Both sides have suffered heavy losses of men and materiel, but Moscow is more dependent on its shrinking economy to replenish supplies
By Stephen Fidler and Ann M. Simmons
Nov. 22, 2022
The Wall Street Journal
Russia has been burning through equipment, ammunition and weaponry at rates that have raised questions about how effectively and for how long it can continue to prosecute its war against Ukraine. The challenge of sustaining the military effort isn’t unique to Russia, which after making significant territorial gains early in the war has been yielding territory back to Ukraine in phases. Both sides have suffered heavy losses of men and materiel since the invasion began in February, but Moscow is more dependent on its own shrinking economy to replenish supplies than Kyiv is. Ukraine’s economy has been more devastated than Russia’s, but has more powerful backers in the U.S. and its allies, which are providing billions of dollars of military and economic aid. “They are running low on everything,” Eliot Cohen, chair in strategy at the Washington, D.C.-based bipartisan Center for Strategic and International Studies, said of the Russians. A significant proportion of the Russian arsenal brought out of storage has deteriorated because of corruption, mismanagement and poor maintenance, he said.
Western and Ukrainian officials and military analysts say there have been indications that Russian stocks of certain critical weapons systems, including precision missiles, are running low. Moscow can’t use its entire inventory of precision missiles—some of which are also used to carry nuclear warheads—because it has to hold some back for use in case of other eventualities, including to deter NATO forces.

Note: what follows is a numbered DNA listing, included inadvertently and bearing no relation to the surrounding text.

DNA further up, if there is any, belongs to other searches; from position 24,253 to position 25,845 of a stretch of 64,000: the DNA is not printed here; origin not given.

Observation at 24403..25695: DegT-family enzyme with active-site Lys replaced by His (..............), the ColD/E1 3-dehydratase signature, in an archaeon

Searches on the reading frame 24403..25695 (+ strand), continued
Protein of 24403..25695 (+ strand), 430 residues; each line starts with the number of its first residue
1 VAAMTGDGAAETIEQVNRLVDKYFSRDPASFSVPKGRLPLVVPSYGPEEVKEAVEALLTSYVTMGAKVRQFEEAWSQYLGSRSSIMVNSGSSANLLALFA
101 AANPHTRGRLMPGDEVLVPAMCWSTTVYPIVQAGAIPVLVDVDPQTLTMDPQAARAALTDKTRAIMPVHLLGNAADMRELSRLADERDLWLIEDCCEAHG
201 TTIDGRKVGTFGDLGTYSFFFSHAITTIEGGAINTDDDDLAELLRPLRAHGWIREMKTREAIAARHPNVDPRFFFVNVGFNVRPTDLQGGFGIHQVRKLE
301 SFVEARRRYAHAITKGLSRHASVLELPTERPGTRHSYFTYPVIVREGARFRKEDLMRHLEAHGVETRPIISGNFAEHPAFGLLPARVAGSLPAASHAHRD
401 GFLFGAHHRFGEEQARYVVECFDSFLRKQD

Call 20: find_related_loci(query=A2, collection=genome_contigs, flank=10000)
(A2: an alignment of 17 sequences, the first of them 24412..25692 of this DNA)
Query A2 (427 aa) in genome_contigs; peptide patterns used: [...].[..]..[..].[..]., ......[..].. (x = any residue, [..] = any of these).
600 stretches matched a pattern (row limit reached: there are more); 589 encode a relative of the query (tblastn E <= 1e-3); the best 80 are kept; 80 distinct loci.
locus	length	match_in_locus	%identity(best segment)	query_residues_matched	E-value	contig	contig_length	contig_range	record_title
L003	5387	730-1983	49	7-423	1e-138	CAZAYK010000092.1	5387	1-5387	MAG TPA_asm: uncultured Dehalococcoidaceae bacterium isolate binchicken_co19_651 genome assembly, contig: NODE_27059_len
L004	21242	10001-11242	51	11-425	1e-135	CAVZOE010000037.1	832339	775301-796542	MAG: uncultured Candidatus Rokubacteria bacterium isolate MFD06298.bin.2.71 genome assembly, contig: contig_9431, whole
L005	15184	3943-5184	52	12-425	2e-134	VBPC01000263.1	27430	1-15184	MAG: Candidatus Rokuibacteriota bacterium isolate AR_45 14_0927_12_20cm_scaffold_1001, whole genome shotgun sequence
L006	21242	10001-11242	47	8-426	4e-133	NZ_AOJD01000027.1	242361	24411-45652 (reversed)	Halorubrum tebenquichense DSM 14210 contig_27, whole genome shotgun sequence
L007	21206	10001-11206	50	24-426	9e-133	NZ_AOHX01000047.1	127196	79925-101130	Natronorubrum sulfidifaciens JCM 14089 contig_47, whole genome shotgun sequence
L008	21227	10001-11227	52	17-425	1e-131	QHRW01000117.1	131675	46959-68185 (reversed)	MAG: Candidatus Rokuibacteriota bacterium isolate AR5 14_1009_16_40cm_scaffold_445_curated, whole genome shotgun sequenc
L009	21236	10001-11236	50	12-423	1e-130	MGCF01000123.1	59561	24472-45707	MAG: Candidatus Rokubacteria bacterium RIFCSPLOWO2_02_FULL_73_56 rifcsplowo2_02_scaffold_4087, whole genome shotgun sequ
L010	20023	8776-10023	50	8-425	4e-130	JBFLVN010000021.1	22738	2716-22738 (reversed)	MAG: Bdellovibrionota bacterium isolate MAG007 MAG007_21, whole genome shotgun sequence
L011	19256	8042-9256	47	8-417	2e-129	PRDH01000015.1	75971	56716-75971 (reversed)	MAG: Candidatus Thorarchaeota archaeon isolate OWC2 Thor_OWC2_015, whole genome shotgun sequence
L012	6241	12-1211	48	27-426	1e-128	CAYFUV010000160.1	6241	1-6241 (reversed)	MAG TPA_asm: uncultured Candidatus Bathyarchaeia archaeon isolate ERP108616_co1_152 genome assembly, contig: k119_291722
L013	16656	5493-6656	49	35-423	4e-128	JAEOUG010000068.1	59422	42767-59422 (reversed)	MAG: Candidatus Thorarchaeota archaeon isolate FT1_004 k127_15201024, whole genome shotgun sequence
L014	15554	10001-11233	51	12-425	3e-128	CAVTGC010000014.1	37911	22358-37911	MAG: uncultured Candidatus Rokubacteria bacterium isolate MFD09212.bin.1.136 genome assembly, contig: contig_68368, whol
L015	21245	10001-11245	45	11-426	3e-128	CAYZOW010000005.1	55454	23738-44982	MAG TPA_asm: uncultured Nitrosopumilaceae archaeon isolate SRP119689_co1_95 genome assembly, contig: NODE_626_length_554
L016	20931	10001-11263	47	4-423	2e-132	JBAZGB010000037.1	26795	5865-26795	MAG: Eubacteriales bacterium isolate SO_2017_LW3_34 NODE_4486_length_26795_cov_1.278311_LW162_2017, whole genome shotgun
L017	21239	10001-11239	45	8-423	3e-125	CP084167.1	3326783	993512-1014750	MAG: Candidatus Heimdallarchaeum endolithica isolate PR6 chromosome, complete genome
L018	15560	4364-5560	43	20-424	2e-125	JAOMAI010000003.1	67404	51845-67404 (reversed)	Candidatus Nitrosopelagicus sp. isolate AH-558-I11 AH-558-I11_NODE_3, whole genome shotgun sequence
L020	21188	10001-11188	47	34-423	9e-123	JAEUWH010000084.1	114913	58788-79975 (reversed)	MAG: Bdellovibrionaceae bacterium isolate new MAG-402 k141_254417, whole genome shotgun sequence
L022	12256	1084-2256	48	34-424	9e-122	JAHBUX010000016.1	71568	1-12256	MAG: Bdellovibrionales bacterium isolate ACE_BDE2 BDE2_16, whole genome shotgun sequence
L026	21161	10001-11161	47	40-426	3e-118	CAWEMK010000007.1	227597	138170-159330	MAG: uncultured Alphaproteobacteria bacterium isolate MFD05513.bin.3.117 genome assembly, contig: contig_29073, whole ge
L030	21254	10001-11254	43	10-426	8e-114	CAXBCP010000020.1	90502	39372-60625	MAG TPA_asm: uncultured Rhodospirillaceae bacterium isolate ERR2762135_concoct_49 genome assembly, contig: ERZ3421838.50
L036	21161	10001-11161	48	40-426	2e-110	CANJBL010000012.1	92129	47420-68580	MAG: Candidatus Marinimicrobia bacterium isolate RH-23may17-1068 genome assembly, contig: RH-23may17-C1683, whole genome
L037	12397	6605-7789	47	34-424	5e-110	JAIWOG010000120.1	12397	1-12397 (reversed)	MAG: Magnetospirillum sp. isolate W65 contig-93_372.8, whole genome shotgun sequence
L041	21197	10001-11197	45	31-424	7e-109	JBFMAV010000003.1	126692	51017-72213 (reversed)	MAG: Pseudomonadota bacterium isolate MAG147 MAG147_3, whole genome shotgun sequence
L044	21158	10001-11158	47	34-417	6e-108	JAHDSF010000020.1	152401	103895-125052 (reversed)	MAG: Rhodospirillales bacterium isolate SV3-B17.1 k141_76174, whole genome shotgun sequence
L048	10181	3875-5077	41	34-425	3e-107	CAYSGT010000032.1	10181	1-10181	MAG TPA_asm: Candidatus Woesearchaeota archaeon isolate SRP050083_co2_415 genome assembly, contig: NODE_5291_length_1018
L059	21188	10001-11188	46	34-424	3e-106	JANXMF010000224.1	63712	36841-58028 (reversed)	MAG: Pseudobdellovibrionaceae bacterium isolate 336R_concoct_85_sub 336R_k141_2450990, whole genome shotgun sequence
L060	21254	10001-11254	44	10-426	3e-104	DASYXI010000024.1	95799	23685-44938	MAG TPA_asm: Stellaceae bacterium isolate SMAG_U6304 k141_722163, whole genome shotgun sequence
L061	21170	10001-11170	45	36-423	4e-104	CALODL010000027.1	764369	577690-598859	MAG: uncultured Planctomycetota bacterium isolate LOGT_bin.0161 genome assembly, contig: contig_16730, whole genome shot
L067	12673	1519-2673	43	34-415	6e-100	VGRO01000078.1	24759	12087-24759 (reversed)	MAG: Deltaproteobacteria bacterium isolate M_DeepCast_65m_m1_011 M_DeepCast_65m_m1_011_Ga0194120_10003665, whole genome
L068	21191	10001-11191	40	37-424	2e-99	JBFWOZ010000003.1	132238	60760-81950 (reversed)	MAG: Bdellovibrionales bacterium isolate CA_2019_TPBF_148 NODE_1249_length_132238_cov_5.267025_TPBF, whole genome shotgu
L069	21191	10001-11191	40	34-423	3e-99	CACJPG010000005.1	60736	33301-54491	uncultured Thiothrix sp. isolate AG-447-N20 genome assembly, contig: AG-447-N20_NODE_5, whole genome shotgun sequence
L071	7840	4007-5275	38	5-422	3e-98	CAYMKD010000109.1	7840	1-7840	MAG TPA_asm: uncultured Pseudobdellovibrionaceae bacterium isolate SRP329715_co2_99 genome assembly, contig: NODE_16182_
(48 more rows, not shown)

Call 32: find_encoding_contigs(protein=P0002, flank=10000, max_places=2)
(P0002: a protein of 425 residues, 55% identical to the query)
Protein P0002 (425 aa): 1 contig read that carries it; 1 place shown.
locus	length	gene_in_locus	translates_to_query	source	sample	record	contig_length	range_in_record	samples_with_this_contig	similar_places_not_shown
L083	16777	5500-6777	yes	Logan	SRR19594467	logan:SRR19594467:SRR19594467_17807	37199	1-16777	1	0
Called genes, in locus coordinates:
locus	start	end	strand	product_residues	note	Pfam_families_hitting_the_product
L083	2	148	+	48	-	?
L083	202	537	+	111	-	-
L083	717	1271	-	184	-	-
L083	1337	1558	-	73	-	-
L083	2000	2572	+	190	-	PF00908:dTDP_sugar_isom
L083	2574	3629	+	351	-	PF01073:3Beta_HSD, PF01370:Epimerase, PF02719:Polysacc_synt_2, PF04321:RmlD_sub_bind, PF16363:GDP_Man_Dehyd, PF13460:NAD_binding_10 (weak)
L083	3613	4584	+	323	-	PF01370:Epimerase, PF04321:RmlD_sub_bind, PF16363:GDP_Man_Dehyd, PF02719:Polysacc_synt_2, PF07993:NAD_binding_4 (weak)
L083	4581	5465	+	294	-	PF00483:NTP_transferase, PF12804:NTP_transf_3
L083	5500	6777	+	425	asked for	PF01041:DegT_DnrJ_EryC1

Russia continues its occasional barrages of missiles to attack ground targets in Ukraine—now focused on energy and heating infrastructure aimed at sapping the morale of Ukrainian citizens—as happened on Nov. 15 when almost 100 missiles were fired, according to the Ukrainian government.
But the rate at which these missiles are used has dropped significantly from an average of two dozen daily launches in the first months of the war. Yuriy Ihnat, spokesman for Ukraine’s air force command, said last week that just 15 Kalibr cruise missiles were launched in the entire month of October.
One wild card is the significance of Russian imports of weaponry from Iran. The fact that Moscow, one of the world’s largest producers of military equipment, has been forced to turn to outside suppliers is another indication that the Russian military-industrial base is struggling to resupply the country’s forces. North Korea has also begun shipping artillery shells to Russia, according to the U.S.
Iran’s Shahed-136 suicide drones, which began appearing on the battlefield in mid-September, have had a significant impact on the campaign so far. While a large proportion of these cheap weapons is shot down, Ukraine often must use expensive and scarce air-defense missiles to do so—increasing the challenges Kyiv faces in securing resupplies for its air defenses. Ukrainian officials also say Tehran has agreed to supply two types of ballistic missiles—with ranges of 180 miles and 430 miles—to Moscow.
In what analysts and officials say is another possible indication of shortages, Russian missiles are increasingly used for purposes for which they aren’t designed. Antiship missiles, built to hit large metal objects, are being used to attack land targets, as are S-300 air-defense missiles, one weapon that Ukrainian officials say remains in plentiful supply for Moscow’s forces. Both are inaccurate in many ground-attack roles and have caused significant civilian casualties.
Military analysts from the Royal United Services Institute, a London defense-and-security think tank, suggest—using estimates from Ukrainian officials—that Russia may have used only 10% of its inventories of S-300s. But
they say that it has probably expended half of its stock of Iskander ballistic missiles, estimated at 900 before the war, and that its remaining stores of Kalibr cruise missiles are running very low.